The growing European nautical industry
A few days before the Cannes Yachting Festival, the Fédération des Industries Nautiques (FIN) presented the statistics of the French yachting sector 5.09 billion, up +5% in 2018. The positive trend is continuing in the rest of the European Union. UCINA, the Italian trade union, welcomed the opening of the Genoa Boat Show with a double-digit growth of 10.3% to reach ?4.27 billion. British Marine, the British association, took the opportunity of the opening of the Southampton show to announce a cumulative turnover of £777 million (?875 million), up 21.3%.
Different types of boats in different countries
On the British side, the growth is mainly due to the increase in exports of inboard motor boats for cruising (+11.4%) and semi-rigid boats (+5.5%). More than 65% of the new boats built in the United Kingdom in 2018 were for export. Equipment represents a small part of the sector.
Italy remains the leader in the sector of pleasure craft over 24 metres, with 379 superyachts under order or construction in 2018, with an average length of 37 metres. The number of units is 3 times higher than its dolphin in the slot, the United Kingdom. Specialist in inboard motor boats, Italy ranks far behind for outboard units, with 1.8% of the world market share, while with 3.7% of the sailboat market, it ranks 6th in exports behind France at 34.2%. Equipment accounts for ?1.2 billion of cumulative revenue and marine engines for ?358 million.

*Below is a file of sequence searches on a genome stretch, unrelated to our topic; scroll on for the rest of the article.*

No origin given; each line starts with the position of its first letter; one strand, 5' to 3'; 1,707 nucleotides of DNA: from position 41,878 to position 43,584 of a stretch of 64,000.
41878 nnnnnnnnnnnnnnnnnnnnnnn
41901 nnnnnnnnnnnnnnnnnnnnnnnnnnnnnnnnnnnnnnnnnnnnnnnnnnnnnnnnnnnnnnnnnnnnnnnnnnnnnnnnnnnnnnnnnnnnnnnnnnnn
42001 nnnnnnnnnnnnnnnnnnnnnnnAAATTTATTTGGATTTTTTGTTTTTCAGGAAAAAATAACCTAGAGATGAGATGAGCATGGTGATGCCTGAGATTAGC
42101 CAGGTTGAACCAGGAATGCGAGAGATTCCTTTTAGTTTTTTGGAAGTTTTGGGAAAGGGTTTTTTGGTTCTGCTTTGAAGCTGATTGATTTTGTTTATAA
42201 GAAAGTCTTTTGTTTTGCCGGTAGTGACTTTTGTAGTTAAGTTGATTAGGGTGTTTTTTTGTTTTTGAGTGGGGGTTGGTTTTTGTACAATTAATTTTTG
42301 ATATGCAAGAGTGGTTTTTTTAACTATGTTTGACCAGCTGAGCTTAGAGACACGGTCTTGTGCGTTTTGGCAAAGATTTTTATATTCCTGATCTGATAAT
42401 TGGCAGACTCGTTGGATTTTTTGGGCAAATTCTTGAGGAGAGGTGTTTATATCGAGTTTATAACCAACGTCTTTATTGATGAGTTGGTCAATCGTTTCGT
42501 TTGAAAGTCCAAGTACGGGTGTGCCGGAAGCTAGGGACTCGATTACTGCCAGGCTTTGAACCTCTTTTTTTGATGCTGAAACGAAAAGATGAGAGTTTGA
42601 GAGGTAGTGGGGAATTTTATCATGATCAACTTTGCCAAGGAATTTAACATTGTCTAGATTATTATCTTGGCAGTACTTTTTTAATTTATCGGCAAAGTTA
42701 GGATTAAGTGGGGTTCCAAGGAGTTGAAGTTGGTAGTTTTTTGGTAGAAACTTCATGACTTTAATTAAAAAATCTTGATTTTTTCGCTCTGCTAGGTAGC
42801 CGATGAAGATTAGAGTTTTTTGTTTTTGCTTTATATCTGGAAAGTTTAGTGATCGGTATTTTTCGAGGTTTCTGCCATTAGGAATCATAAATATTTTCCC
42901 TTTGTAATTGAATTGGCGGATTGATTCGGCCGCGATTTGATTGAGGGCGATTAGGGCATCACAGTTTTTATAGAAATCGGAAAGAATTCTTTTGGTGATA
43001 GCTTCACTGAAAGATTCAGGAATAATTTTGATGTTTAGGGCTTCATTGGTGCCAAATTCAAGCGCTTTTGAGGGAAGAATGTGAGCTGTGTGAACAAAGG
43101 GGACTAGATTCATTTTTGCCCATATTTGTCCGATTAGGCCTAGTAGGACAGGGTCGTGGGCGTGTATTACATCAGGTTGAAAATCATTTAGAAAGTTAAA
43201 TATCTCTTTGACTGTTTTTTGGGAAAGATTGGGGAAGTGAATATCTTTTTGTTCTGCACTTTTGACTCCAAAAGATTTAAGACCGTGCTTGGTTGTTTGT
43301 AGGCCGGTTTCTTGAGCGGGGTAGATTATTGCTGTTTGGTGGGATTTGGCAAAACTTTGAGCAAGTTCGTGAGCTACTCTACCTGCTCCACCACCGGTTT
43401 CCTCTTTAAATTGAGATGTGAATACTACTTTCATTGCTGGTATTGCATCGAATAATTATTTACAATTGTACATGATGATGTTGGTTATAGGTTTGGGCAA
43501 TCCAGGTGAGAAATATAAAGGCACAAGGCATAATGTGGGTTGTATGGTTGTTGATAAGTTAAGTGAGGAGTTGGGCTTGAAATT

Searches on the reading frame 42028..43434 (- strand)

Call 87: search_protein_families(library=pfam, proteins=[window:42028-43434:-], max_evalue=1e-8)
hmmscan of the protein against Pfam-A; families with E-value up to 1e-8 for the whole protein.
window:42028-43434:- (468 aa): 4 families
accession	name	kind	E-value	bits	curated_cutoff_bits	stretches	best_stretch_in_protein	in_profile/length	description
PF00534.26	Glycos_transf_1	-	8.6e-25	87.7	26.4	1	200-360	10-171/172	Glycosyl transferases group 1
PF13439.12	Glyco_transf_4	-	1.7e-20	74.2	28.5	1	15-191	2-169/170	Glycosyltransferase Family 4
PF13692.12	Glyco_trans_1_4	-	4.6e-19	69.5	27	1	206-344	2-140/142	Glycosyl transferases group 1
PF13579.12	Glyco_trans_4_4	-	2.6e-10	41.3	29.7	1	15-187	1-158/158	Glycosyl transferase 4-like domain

Some figures to be qualified
While optimism is in evidence in these 3 European countries, some concerns remain. UCINA, FIN and a fortiori British Marine, have all highlighted the risks associated with Brexit for their industry. Boater confidence in the British domestic market is declining and could impact the boating industry. The domestic market is stagnant. The increase in ship sizes and the export share of European shipyards also makes them more sensitive to ongoing international trade wars.